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New Israeli government suffers first major legislative setback on controversial ‘citizenship’ law

Tuesday morning, the newly formed Israeli government suffered its first major setback after failing to secure enough votes to extend a regulation that bans Palestinians from the West Bank and Gaza married to Israelis from applying for citizenship. The coalition had previously agreed to amend the law to grant citizenship to 1,600 Palestinians living in Israel on residency visas, allowing for a six-month extension to seek solutions for other Palestinians residing in the country. However, the law failed to pass and came to a 59-59 tie after the opposition Likud party and its allies decided to vote against extending the ordinance. The move was likely aimed at hurting the new coalition government, as in theory the party would support the law. A member of Prime Minister Naftali Bennett’s Yamina party also voted against the law.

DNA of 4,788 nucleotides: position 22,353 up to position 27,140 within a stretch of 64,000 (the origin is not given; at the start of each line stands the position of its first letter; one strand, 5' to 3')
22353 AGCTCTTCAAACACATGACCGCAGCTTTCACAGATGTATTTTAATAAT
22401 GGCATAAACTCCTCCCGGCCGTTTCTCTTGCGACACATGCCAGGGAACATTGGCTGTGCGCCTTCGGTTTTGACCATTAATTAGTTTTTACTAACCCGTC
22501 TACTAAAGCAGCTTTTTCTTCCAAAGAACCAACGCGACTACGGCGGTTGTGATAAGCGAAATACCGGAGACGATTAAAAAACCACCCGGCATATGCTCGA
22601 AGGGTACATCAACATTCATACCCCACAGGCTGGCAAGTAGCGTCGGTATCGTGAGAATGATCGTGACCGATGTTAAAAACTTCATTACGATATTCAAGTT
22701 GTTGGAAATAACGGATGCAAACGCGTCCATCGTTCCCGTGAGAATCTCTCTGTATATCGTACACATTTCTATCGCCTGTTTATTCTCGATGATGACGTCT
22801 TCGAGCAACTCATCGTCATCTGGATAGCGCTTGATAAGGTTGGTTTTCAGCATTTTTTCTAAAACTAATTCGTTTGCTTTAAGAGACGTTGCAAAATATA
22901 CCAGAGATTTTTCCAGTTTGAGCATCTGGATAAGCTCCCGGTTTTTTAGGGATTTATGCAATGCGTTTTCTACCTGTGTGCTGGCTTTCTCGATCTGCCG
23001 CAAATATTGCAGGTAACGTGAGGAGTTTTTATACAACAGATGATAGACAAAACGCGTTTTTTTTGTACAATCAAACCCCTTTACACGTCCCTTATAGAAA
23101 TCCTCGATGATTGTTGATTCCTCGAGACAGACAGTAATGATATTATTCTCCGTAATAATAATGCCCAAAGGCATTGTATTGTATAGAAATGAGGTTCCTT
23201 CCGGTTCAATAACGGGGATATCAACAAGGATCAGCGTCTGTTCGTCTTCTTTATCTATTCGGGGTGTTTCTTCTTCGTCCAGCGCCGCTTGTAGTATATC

The Islamist Ra’am party made history in being the first Arab party to join a governing coalition. The group split its votes, with two members voting for the law and two abstaining. Therefore, the coalition was denied a majority. The rule dates back to 2003, when it was introduced as a temporary ordinance. However, it was later extended to apply to individuals from Iran, Iraq, Lebanon, and Syria.

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